The manner in which the left ventricle responds to an acute volume overload has not been well defined. Left ventricular performance was studied in six chronically instrumented resting awake dogs in the control state and serially after creation of a large abdominal aortocaval shunt. Ultrasonic transducers measured minor and major axis diameters and equatorial wall thickness. Left ventricular pressure was obtained with micromanometers. Cardiac contractility was evaluated by the load-independent contractility index, EMAX(sc) (slope of the normalized end-systolic equatorial midwall circumferential stress-equatorial midwall circumference relationship). By 1 week postshunt, the dog had clinical signs of congestive heart failure (ascites, dyspnea, limb edema); although systolic aortic pressure remained stable, heart rate, end-diastolic volume, pulse pressure (systolic minus diastolic pressure), cardiac output, minute work and dp/dt(max) were significantly increased. At 1 week the calculated left ventricular mass was increased by 10.1% ± 4.0% above control. EMAX(sc) was significantly increased immediately after shunting but returned to control at 1 day and was less than control at 1 week. Thus adaptation of the left ventricle to acute volume overload is characterized by use of inotropic, chronotropic, and Starling reserves. However, chronic volume overload is characterized by decreased inotropic state and an apparent increase in hemodynamic performance (dp/dt(max), cardiac output, minute work), which appears to be maintained by an increase in cardiac mass and by chronotropic and Starling reserves.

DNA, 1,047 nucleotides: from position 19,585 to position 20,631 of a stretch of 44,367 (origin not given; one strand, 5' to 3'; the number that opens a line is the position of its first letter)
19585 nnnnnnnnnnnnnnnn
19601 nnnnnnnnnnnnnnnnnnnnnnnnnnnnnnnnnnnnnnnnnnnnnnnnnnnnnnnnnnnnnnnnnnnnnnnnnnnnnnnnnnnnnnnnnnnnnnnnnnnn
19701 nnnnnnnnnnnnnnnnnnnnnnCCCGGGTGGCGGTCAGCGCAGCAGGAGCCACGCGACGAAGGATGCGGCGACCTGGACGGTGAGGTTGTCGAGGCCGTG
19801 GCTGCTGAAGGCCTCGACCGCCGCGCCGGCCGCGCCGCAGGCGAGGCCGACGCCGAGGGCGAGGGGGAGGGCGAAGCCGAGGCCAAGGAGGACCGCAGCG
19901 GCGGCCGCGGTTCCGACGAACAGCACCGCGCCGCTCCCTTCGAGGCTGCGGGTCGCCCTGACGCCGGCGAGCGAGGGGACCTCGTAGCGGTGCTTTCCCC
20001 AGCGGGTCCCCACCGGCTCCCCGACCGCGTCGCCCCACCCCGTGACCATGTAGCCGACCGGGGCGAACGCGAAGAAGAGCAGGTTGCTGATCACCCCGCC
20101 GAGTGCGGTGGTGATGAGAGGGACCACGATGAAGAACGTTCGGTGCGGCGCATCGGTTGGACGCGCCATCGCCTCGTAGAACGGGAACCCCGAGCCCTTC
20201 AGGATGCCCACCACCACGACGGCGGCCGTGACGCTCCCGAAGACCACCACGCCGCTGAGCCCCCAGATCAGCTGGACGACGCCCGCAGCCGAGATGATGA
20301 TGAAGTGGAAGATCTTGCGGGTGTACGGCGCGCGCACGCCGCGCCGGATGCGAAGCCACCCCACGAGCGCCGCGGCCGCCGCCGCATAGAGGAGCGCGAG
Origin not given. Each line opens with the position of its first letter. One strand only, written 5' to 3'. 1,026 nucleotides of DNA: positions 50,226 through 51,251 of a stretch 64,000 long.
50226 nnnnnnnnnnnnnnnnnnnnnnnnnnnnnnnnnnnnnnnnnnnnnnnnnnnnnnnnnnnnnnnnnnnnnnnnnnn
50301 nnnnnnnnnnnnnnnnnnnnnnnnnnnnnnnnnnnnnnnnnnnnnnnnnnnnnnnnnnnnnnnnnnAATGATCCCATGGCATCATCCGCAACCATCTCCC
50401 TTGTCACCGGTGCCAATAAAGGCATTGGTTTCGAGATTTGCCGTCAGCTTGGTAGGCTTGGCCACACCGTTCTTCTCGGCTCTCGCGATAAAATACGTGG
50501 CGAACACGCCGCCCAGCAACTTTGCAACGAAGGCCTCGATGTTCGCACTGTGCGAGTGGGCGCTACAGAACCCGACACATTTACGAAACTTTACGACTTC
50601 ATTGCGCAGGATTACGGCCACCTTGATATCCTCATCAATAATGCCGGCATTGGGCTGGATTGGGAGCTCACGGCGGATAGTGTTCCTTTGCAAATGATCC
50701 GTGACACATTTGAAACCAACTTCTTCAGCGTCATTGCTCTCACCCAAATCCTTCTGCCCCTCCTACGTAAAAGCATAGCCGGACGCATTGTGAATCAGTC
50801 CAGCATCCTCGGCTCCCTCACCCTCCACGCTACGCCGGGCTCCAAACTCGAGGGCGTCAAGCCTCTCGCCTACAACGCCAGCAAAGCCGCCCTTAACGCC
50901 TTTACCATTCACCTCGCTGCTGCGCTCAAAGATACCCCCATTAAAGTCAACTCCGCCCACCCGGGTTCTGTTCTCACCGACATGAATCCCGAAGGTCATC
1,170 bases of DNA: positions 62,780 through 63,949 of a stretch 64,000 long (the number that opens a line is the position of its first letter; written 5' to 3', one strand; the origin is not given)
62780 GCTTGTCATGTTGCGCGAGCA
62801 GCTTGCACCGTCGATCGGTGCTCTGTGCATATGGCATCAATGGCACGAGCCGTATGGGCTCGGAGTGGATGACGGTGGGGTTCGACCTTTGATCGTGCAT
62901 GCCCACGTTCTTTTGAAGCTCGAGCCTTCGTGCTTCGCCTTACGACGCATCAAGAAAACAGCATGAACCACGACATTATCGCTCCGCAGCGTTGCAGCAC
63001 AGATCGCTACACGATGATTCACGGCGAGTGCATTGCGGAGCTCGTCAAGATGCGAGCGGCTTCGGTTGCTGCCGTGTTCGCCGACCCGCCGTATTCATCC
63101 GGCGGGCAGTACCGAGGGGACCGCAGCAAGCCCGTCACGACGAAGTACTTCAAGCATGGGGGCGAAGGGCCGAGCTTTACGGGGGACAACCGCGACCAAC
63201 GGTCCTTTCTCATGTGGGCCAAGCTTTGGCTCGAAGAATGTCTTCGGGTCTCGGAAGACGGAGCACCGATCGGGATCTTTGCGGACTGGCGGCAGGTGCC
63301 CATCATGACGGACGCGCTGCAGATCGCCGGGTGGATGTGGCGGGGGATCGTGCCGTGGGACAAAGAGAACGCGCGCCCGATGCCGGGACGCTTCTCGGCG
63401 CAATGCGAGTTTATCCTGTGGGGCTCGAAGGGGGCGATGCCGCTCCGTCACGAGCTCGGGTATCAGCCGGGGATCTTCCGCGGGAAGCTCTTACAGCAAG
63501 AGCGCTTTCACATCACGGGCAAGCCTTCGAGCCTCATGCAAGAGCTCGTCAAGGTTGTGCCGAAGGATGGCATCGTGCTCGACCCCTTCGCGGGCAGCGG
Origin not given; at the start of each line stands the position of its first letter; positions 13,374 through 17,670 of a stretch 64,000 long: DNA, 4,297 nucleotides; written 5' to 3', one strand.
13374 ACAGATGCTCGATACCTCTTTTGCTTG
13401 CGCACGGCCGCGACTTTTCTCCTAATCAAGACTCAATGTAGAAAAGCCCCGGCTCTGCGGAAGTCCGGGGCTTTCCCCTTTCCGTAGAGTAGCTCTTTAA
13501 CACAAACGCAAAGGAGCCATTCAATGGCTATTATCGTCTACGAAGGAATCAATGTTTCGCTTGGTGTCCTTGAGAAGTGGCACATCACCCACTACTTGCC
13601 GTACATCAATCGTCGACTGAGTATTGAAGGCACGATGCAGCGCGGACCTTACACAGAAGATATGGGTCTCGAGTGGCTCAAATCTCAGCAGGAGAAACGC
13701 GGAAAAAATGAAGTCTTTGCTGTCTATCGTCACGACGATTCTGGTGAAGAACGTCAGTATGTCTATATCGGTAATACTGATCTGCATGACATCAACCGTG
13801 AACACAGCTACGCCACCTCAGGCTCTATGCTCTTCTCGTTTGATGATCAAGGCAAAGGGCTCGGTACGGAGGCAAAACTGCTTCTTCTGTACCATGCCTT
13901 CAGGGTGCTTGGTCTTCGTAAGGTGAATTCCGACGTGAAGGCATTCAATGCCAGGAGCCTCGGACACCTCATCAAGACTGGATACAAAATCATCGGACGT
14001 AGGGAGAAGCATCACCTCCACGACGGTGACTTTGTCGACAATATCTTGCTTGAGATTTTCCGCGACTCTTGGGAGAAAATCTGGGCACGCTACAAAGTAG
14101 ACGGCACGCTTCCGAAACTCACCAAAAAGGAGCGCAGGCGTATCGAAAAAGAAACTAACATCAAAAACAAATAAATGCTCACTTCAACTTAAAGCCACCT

|Original language||English (US)|
|Number of pages||8|
|State||Published - 1984|
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